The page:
I use the standalone tracker - attached discreetly to the bike. Don't get me wrong, it's def great for a little bit of peace of mind, and if someone did make off with the bike then I'd probably be able to find roughly where it was.

But don't get oversold on this ... it's not as accurate or reliable as it really needs to be for this purpose yet.

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AlsoSomniloquism replied to Velo-drone | 2 years ago
0 likes

"the Curve tracking is decidedly glitchy"

Not GPS as such but I had similar results from the 1st generation SeeSense where you could set up a tampering alerrt whilst in close location to the phone. It would go off randomly with no one nearby and the bike not moving. You could also setup a home location to be not alerted in and it still would alert. Didn't get the funtionality with later generations so not sure if they improved it. 

Avatar
HoarseMann replied to Velo-drone | 2 years ago
2 likes
Velo-drone wrote:

The location will jump about periodically even if the thing isn't moving.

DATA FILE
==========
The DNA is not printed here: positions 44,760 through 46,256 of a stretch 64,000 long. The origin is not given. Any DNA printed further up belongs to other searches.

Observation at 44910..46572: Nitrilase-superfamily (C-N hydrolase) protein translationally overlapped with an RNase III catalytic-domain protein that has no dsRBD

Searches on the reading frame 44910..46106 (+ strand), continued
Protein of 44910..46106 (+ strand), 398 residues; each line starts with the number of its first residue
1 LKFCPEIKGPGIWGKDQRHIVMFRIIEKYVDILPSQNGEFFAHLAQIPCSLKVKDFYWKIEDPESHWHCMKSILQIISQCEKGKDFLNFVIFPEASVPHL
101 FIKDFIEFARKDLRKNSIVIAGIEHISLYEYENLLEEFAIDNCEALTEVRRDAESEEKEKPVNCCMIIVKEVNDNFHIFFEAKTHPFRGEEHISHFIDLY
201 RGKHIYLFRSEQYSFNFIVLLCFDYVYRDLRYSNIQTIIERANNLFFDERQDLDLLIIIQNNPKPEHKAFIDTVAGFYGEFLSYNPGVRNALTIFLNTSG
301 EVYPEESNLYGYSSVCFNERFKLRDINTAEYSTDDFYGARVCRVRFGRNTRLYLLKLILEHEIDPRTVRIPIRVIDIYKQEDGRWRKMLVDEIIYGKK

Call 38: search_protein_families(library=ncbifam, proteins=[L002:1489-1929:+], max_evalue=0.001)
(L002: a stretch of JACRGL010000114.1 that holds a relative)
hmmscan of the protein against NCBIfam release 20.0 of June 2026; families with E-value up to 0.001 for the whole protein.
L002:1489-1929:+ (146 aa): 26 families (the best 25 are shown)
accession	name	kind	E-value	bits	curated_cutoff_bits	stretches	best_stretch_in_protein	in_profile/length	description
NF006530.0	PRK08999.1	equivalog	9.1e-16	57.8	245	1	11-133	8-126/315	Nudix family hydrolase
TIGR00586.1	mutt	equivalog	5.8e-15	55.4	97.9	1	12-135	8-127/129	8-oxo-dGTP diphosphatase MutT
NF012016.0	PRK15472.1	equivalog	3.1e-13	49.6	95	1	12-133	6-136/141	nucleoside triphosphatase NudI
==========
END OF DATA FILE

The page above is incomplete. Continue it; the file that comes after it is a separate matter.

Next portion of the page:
I've got the first gen V multi tracker and it does the same thing. I've worked out that it happens when the device is indoors and it does a periodic location update, it uses a rough cell tower location instead of GPS or WiFi location. Ends up triggering a gps ring fence alert for me, which is a bit annoying, but I'm used to its foibles now.

In use it's been pretty good and reliable for me. If it's not moving, it will go into a low power mode, so getting an updated location can take a few minutes. When it's on the move, then the location updates are reliably prompt (a minute or two). You can set the time interval that it logs location from 1min up to 2 hours and you get a rough breadcrumb trail of where it's been, which is a nice feature.